Business Software

5 Tips from Hackers on Cloud Computing

While many companies are considering moving applications to the cloud, the security of the third-party services still leaves much to be desired, security experts warned attendees at last week's Black Hat Security Conference.

The current economic downturn has made cloud computing a hot issue, with startups and smaller firms rushing to save money using virtual machines on the Internet and larger firms pushing applications such as customer relationship management to the likes of Salesforce.com. Yet, companies need to be more wary of the security pitfalls in moving their infrastructure to the cloud, experts say.

"Guys at the low end are using (cloud infrastructure) to save money, but the danger is that the guys at the top end start to use it without any auditing," says Haroon Meer, technical director at security firm SensePost, who discussed his team's research into some aspects of Amazon's Elastic Compute Cloud (EC2) at the Black Hat security conference.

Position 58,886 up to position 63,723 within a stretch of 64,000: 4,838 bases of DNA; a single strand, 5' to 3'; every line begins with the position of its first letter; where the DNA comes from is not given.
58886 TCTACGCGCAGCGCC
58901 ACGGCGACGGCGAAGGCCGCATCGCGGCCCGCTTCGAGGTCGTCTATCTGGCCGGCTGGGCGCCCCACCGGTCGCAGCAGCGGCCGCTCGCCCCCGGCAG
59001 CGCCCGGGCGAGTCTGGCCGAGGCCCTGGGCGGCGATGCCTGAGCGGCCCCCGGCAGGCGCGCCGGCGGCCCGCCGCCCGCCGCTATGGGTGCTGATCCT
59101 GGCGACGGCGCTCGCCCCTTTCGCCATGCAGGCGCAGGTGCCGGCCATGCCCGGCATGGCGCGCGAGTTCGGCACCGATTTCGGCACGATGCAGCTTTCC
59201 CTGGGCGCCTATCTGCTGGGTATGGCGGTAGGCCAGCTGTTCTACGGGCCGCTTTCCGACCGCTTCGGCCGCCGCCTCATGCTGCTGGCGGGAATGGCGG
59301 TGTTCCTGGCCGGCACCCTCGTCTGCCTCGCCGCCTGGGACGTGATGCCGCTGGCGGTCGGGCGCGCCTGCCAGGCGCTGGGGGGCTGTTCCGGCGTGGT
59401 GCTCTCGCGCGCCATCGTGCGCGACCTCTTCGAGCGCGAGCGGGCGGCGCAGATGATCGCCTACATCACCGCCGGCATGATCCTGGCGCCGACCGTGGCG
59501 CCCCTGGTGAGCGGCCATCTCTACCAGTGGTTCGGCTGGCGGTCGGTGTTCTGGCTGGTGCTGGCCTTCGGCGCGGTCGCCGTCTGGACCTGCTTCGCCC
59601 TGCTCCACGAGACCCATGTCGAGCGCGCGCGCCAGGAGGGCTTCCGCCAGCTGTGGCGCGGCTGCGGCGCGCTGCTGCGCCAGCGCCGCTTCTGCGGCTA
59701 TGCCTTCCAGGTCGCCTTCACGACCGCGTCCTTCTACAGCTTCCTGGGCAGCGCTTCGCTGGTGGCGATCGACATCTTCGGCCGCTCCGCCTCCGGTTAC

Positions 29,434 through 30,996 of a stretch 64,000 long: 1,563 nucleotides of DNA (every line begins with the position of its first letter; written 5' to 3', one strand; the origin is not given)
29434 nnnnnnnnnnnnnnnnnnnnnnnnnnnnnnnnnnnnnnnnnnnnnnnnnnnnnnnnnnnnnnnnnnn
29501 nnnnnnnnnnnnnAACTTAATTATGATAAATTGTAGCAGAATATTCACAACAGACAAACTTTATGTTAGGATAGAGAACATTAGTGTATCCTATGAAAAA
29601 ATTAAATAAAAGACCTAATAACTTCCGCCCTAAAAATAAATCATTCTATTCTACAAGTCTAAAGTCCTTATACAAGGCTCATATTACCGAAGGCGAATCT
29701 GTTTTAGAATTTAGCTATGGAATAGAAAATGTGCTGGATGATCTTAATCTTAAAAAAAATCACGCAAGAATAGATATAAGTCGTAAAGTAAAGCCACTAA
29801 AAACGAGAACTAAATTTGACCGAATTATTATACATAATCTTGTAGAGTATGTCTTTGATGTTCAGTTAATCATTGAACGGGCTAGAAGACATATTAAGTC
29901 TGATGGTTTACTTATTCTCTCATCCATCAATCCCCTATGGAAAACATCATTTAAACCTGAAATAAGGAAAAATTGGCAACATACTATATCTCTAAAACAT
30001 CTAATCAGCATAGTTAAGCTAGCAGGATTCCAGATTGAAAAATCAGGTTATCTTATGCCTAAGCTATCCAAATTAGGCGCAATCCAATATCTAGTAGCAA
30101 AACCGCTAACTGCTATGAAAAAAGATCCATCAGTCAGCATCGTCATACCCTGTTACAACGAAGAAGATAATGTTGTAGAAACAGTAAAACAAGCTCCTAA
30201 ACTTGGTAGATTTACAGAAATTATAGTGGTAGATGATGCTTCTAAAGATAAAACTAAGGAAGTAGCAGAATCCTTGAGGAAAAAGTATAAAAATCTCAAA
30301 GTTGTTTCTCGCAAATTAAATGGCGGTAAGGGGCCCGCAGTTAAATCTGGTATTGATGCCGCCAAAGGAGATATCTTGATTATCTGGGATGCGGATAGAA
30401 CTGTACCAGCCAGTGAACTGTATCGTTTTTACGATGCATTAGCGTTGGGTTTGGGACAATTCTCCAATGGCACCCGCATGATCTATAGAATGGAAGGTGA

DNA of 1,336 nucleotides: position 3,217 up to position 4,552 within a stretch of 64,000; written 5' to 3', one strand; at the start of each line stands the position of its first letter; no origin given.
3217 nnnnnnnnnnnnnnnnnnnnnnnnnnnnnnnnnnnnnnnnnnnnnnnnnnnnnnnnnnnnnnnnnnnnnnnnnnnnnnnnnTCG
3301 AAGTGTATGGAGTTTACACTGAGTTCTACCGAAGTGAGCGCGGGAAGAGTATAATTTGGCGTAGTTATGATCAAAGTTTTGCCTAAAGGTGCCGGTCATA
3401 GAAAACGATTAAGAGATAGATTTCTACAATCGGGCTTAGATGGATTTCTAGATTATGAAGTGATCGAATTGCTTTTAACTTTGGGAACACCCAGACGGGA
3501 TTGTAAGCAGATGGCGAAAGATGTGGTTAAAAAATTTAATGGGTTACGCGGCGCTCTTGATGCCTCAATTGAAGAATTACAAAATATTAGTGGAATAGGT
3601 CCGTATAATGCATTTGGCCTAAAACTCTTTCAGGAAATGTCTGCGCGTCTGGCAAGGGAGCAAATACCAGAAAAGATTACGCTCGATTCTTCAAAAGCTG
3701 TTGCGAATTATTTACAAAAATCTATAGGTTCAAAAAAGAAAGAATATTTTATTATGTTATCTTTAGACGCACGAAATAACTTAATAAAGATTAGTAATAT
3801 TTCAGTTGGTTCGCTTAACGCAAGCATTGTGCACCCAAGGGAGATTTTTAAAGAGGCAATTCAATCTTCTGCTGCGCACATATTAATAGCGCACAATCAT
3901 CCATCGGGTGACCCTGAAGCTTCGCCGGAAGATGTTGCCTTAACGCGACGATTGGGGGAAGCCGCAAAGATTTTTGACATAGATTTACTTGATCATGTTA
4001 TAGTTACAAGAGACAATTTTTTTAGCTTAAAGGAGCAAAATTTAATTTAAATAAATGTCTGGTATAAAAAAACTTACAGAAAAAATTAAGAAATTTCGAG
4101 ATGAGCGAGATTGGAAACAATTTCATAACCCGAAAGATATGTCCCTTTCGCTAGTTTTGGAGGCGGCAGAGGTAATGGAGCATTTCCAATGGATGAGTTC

[ For timely data center news and expert advice on data center strategy, see CIO.com's Data Center Drilldown section. ]

Their experiments showed that companies frequently do not scan the third-party machine instances available from some providers. A malicious instance could easily be created as a Trojan horse to gain access to a company's internal network, Meer said.

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